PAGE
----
Department of Anthropology
Discover how anthropology comes alive through our faculty, staff and students. We are proud of our premiere undergraduate and graduate programs that engage students to actively understand the human condition and our primate relatives.
- Saidouri Zomaya, M.A. student in Cultural Anthropology, has written an article entitled Al-Hasakah, Syria, & Albany Park, Chicago, USA for the Refugees in Towns project based at the Feinstein International Center at Tufts University and funded by the Henry J. Leir Foundation.
- Micah Morton, Ph.D. co-authored an article in Asian Ethnology entitled "Where the Rubber Meets the Road: Shifting State-Society Relations and Emerging Resource Frontiers in China's Southwest Borderlands."
- Congratulations to Kerry Sagebiel, Ph.D for winning the Excellence in Undergraduate Instruction Award.
- Giovanni Bennardo published an edited book titled Cultural Models of Nature: Primary Food Producers and Climate Change by Routledge Press.
- Mitch Irwin, Ph.D. published an article in Folia Primatologica documenting the social behavior and female dominance of wild diademed sifakas (a type of lemur).
- Mark Schuller, Ph.D. was elected president of the Haitian Studies Association.
NIU Anthropology Anti-Racism Statement
As anthropologists of NIU, we join the voices in the United States and around the world in condemning recent and continued acts of anti-Black violence and racism. We grieve the recent murders of George Floyd, Breonna Taylor, Tony McDade, Ahmaud Arbery and too many others to count at the hands of state-sponsored police violence. We stand in solidarity with our students, faculty and staff who are Black, Indigenous, and People of Color (BIPOC); and with the Association of Black Anthropologists, read the statement against police violence and anti-Black racism.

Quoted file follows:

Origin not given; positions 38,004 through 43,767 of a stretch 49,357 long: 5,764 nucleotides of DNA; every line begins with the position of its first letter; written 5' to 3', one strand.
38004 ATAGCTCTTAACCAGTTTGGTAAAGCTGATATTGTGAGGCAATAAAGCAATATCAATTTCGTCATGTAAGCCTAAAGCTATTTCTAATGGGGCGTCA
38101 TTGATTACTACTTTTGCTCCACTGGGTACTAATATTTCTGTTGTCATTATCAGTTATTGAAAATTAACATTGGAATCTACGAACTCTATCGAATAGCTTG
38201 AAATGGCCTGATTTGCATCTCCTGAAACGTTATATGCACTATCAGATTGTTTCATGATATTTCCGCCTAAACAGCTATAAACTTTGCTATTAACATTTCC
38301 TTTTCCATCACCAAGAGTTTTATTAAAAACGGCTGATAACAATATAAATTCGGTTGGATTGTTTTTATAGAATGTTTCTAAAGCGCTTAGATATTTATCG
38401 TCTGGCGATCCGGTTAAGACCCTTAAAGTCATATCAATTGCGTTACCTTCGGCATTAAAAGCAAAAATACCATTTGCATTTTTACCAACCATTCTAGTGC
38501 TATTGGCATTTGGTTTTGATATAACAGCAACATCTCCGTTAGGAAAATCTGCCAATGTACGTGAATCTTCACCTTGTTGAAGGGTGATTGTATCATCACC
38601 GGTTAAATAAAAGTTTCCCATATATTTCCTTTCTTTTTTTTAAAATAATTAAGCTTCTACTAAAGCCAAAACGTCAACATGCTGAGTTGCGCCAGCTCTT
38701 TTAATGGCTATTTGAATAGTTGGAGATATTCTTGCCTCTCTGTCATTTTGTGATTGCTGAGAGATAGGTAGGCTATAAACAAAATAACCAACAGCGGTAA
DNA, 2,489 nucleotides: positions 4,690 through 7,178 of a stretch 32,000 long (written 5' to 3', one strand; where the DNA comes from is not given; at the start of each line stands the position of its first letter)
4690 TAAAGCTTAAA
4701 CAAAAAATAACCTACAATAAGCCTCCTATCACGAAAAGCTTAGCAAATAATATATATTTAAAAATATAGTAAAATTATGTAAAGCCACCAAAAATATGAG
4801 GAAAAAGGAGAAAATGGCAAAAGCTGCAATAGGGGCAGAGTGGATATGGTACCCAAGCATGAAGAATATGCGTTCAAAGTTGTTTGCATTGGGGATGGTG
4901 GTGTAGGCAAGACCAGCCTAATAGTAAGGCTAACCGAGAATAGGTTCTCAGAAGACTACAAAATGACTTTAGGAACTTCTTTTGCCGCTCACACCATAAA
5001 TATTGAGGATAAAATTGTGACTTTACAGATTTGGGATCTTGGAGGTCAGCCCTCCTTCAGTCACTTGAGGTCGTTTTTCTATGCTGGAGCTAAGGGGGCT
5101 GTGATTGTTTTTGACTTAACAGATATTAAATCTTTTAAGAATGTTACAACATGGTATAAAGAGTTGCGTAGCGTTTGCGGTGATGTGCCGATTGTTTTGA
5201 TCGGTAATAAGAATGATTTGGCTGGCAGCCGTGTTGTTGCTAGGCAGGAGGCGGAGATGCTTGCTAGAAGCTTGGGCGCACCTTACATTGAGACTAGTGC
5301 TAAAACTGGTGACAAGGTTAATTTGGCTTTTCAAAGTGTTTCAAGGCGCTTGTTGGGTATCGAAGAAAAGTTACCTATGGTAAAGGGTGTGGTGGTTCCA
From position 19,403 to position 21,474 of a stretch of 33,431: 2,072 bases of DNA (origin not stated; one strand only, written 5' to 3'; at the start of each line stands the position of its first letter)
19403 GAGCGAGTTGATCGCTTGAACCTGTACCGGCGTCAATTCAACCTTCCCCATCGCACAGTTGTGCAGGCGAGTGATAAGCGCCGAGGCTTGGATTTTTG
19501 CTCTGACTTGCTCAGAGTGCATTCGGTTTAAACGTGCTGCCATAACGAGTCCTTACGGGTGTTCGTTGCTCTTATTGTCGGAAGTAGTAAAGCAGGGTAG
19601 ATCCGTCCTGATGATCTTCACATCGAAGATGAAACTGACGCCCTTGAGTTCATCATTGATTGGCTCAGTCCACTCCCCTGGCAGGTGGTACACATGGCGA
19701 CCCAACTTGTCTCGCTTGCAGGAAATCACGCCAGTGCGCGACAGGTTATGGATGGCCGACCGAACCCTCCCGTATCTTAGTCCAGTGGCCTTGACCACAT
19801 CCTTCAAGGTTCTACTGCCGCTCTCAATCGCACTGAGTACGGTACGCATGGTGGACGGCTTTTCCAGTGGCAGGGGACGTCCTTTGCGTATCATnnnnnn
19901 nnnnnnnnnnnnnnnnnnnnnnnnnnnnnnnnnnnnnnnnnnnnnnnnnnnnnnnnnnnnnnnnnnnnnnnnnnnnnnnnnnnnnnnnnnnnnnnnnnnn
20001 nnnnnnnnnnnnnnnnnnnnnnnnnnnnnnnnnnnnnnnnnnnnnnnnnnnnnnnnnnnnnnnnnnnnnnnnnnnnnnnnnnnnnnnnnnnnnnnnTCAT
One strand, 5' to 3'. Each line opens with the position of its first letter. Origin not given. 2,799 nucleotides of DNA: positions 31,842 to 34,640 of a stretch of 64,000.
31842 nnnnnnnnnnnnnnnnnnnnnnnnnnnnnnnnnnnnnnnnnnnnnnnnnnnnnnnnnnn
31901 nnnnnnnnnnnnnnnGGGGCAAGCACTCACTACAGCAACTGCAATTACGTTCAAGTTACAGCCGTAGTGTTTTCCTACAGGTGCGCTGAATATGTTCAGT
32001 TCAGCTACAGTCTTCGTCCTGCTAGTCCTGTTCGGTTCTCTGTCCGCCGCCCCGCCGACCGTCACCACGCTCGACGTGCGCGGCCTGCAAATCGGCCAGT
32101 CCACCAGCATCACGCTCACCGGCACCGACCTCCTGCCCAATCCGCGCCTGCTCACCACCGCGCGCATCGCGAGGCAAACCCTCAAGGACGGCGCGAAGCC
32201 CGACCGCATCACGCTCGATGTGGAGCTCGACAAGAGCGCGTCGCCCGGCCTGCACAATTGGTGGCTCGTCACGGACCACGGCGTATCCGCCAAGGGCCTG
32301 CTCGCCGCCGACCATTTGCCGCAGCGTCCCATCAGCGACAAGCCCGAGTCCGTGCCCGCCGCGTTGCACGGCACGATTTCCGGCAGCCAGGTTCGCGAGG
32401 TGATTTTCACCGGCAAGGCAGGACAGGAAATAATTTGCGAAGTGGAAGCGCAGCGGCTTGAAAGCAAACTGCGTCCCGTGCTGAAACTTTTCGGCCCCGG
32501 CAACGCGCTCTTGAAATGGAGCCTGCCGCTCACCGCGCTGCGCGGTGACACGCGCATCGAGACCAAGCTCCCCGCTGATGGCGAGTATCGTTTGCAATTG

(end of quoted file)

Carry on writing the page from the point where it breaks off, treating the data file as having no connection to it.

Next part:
We recognize the legacies of colonialism, racism, and white supremacy in the history and development of the discipline of anthropology. We pledge to reckon diligently and continually with that history in our efforts to decolonize teaching, research, museum collections, field sites, and mentorship; to recruit faculty, staff and graduate students with the intent of further diversifying our department community; and to continue to develop anti-racist pedagogy that affirms our diverse students who have the power to enact change in our field and in the world. We are still learning, and we still have work to do—there are no easy answers or quick fixes in this struggle.
As scholars, activists, and educators, we declare our long-term commitment to advancing social justice and demanding action against power relations that result in oppression in our department, institutions, organizations and communities.